"But I'm responsible for reacting not just in my personal capacity but as the leader of an institution committed to free expression," he added.
Trump last week signed an executive order in a bid to strip social media platforms of some of the legal protections that they enjoy.
Trump's offensive came on the back of fact checks by Twitter
which took the form of a hyperlink that tagged onto exactly two of Trump's tweets and said "Get the facts about mail-in ballots".
Even after the executive order was issued, Twitter
flagged a fresh tweet from Trump about the Minneapolis violence, saying that the tweet violated Twitter policies about "glorifying violence".
Zuckerberg said that unlike Twitter, "we do not have a policy of putting a warning in front of posts that may incite violence because we believe that if a post incites violence, it should be removed regardless of whether it is newsworthy, even if it comes from a politician".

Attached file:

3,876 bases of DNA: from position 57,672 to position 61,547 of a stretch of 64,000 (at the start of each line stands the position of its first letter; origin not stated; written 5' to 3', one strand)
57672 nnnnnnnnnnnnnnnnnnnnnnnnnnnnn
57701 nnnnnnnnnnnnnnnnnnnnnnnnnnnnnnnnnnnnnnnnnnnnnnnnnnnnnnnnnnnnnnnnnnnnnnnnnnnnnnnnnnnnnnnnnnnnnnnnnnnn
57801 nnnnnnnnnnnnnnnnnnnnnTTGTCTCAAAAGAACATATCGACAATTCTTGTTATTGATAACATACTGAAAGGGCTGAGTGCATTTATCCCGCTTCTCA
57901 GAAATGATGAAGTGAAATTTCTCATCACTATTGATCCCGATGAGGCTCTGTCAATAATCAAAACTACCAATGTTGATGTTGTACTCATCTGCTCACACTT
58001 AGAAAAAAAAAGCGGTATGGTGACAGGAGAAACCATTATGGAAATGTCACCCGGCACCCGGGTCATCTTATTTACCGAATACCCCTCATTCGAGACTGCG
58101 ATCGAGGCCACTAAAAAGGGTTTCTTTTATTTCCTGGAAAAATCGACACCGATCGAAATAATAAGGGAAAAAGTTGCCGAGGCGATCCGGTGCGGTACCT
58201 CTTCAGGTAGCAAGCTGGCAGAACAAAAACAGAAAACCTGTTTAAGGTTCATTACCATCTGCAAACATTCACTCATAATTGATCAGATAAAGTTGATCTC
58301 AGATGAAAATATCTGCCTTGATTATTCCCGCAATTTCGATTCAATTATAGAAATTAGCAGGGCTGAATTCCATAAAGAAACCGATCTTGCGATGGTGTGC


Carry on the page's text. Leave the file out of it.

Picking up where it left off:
"I disagree strongly with how the President spoke about this, but I believe people should be able to see this for themselves, because ultimately accountability for those in positions of power can only happen when their speech is scrutinized out in the open".
Some Facebook employees were even not happy with the social media giant's decision to not take any action on the controversial posts by Trump flagged by Twitter.
Some of these employees called on Facebook executives to reconsider the decision to keep Trump's posts about mail-in ballots and the Minnesota protests.
On Sunday, Google and YouTube put a black ribbon on its home page in the US, showing solidarity for protests against the death of George Floyd, an unarmed black man, in police custody.
"We stand in support of racial equality, and all those who search for it," the message read on the Google home page. The same message was also placed on the US home page of Google-owned YouTube.